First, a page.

When I told people I would be spending the afternoon with an emergency chute glued to my back, while strapped into the front seat of a plane the size of a Smart car, they looked at me like I was not too long for this world.

Jaclyn Gallucci - Out There - Jones Beach
Illustration by Jon Moreno

I pulled up to Republic Airport in misty could-go-either-way weather, parked my car in a back lot and walked toward the hangar. In front of me was this model toy plane, red and blue, plastic bubble on top.

It was adorable, and presumably left there to greet guests, like me, at the entrance. I stopped and peered inside, then made my way to Lt. Colonel John Klatt’s trailer.

Klatt was in town to perform at the Jones Beach air show. And if you’ve ever been there, he’s the guy bouncing around the clouds in the world famous Staudacher S-300D, a 1,250-pound high-performance aerobatic aircraft, which tops out at 250 mph.

He’s also a veteran of three combat tours in Iraq, who has logged more than 2,000 hours at the controls of the F-16 alone and served in the Air National Guard for more than 20 years, flying combat, air support and humanitarian missions throughout the world.

Now a member of the 148th fighter wing of the Duluth Air National Guard, Klatt spends his free time wowing audiences across the world by defying gravity every chance he gets.


Today he was meeting me in Farmingdale for a tour of Long Island’s skies in his two-seater plane, capable of pulling more than 20 Gs, which is twice the load of the F-16 “Fighting Falcon” Klatt flies in his “day job.”

That toy plane in the parking lot—not a toy.

I was climbing in the front seat, and Klatt was climbing in behind me, with only a thin plastic canopy between us and the wild blue yonder. He’d be controlling the plane from the back so I’d get the full pilot experience.

I took a deep breath as one of the guys strapped me in so tightly I couldn’t move any part of my body even an inch. Then he tucked something under the belt on my leg.

“Just in case,” he said. It was a plastic bag. Now I was really getting nervous, and thankful the only thing I had eaten that day was a strawberry.

Klatt started the engine. I couldn’t see him but I was wearing a mic so we could talk to each other and I could ask questions.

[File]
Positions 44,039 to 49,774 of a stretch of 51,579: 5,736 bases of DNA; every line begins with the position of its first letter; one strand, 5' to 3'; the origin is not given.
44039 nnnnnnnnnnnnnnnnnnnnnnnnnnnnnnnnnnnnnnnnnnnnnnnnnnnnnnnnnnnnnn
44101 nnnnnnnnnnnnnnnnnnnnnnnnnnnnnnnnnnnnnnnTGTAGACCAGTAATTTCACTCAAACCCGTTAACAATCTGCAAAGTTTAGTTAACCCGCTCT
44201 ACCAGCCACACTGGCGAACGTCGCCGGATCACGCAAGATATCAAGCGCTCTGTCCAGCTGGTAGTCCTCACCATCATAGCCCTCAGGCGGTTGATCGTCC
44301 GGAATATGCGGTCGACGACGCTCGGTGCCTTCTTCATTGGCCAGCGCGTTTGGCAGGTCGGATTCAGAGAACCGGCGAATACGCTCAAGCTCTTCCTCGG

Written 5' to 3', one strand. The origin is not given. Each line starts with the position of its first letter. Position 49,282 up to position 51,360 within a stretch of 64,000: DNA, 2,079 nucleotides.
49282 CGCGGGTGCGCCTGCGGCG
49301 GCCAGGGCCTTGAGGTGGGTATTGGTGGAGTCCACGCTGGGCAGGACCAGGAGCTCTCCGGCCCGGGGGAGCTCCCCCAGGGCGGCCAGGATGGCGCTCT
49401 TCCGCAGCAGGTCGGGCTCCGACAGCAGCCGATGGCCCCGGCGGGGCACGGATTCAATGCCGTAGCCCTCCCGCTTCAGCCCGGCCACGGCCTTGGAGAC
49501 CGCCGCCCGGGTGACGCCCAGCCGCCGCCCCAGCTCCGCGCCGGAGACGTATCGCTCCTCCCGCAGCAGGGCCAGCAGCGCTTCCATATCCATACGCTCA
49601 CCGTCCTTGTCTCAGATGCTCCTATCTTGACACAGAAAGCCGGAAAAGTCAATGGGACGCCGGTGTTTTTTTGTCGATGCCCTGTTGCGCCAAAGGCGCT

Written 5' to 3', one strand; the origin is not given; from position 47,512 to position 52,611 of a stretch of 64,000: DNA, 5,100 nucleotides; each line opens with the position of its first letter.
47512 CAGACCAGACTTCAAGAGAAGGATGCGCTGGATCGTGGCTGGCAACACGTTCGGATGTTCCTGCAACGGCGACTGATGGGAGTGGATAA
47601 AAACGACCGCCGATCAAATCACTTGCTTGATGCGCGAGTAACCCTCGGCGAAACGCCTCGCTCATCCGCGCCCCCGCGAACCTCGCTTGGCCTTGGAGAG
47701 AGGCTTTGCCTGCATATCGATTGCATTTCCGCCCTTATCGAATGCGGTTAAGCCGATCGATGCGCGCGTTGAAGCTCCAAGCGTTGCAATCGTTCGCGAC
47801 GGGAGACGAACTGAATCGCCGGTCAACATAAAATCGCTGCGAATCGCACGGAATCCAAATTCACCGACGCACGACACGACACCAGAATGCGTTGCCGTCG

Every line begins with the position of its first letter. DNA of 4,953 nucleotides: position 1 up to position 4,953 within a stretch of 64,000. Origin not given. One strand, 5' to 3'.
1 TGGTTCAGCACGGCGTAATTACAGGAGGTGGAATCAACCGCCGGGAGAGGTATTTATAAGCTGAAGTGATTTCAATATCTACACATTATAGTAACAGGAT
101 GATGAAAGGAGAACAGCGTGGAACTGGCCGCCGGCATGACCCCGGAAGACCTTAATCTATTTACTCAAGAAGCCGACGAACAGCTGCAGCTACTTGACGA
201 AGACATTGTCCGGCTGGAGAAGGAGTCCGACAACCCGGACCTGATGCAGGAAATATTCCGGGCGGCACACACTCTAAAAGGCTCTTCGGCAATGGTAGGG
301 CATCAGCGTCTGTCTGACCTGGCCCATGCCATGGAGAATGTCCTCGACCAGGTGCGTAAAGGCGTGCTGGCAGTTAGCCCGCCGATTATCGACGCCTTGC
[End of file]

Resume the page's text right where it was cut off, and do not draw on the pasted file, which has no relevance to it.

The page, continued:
We sped down the runway, I felt like I was strapped to a cannonball. Then, in a matter of seconds, I was in another world, 3,000 feet up.

I couldn’t stop looking down at the ground. The sky was blue up above the clouds, and another toy plane, this one red, pulled up right next to us.

The pilot waved to me. I waved back. I felt like the Red Baron—the Snoopy version.

Klatt asked me, “So, you want the regular ride or the wild ride?”

I was feeling great, so I didn’t give it a second thought before I asked for the latter.

With that the plane jerked 90 degrees and we were going straight up to the sun, perpendicular to the ground. I felt weightless as we paused for barely a second before swirling and spinning straight back down, then flipped over and flew in a straight line upside-down over the Robert Moses Causeway.

Strangely enough, dangling upside down over Long Island seems very natural. Things don’t look real from up there, where the tide is coming in above and the sky is at your feet.

Today, I can’t even get down to the beach because the bridge is closed. After super storm Sandy, the whole area is shut down. There are orange cones and construction vehicles everywhere so the view over the causeway just isn’t the same on the ground. But if I were up there, I’m sure nothing would be lost.

From above, everything looks so small, especially the things that are so big and heavy down here. We flew over a cemetery, which looked like a checkerboard of little white Chiclets from up there and nothing more, and I didn’t even realize what it was until I saw a group of little dots gathered around one of them.

“I’ve always enjoyed airplanes,” said Klatt, who began flying at 17. “My dad used to take me to air shows as a kid and I was always excited about it.”

After a few more loops, rollovers and a hammerhead or two—whereby the plane did a literal cartwheel across the sky—it was time to head back down to Earth. We had been up there about 20 minutes. I didn’t want to come down.

Slowly the beautiful white Chiclets became headstones and everything was real again. I felt sick, not in some spiritual and transformative way. I felt sick to my stomach, and I was reaching for the bag tucked in the straps on my leg, simultaneously glad that I had only eaten that strawberry and remembering that there was a video camera focused right on my face, recording every second of my in-flight experience.

Klatt later explained to me that the body has to learn to adapt to the changes in gravity. This was my first step. In other words, next time I’d be a little less nauseous.

Back on the ground, I climbed out of the plane, a little wobbly on my feet. Someone handed me a tape that I vowed to never let anyone watch, ever.

Back home, I turned the TV on, popped the tape in, cringed for a few minutes, then pushed the play button.


It was blank. The camera on the plane didn’t record.

I was a little disappointed and a little relieved. If something on the plane had to fail 3,000 feet above the ground, I’m glad it was the camera.